Sorry! Orange Juice Will Not Cure Your Cold
Winter is coming. Ladies and gentlemen, unwrap your lozenges.
The onset of cold and flu season signifies that your school or workplace will soon be flooded with a chorus of coughs and a veritable menagerie of maladies. The sick season also harkens the return of a myth that just won't die: that orange juice will cure your cold.
This myth was originally derived in 1970 from the book Vitamin C and the Common Cold, by Nobel prize-winner Linus Pauling. Though his publication lacked scientific evidence, Pauling authoritatively claimed that consuming megadoses of vitamin C was a surefire way to diminish the world's most common ailment. The message stuck, and decades later it has been perpetuated by both word of mouth and an aura of false certainty that seems to accompany almost every ingrained myth.
Each winter, millions of Americans reach for the OJ when their throat starts to tickle. Despite elevating prices, the trend is sure to continue this season.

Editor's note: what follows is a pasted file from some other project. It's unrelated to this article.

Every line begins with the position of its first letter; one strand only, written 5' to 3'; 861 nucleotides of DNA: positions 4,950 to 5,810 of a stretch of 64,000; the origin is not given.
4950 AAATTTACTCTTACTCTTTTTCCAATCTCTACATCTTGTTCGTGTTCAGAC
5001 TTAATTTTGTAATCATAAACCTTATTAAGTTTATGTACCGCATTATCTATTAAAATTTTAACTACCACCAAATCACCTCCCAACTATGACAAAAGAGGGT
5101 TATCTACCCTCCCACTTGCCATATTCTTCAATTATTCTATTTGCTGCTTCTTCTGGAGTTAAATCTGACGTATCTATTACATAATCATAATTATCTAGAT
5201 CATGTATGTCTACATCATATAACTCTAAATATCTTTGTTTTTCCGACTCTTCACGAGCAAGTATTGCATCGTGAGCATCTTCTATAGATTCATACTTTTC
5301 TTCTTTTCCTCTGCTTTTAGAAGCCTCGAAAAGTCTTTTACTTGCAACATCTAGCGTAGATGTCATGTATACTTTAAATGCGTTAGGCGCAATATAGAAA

"I drank a half a gallon of orange juice yesterday; I'm not catching your cold," one of my co-workers confidently declared to his cube companion last week.
Despite my burning desire to set the science straight, I decided not to rain on my coworker's parade. I figured his sanguine belief in the magical healing powers of the Florida (or California) orange could very well wrap him in a placebo-forged cloak of invincibility.
But make no mistake, I will 'parade rain' now.
I absolutely adore my morning glass of OJ, but I recognize that it will not cure, prevent, reduce the severity of, or reduce the duration of the common cold.
Over sixty years of research have cemented this notion. Study after study has shown that while daily supplementation of Vitamin C can slightly reduce the frequency and duration of the common cold, no amount of vitamin C consumed immediately before, during, or after the appearance of symptoms will reduce a cold's severity or duration. Sorry, chugging vitamin C like it's your job won't ease that sore throat or cough.
Cold plasma, however, does show promise in the fight against the common cold. If Tropicana could somehow find a way to infuse cold plasma into their orange juice in the same manner as calcium, then they might just have something!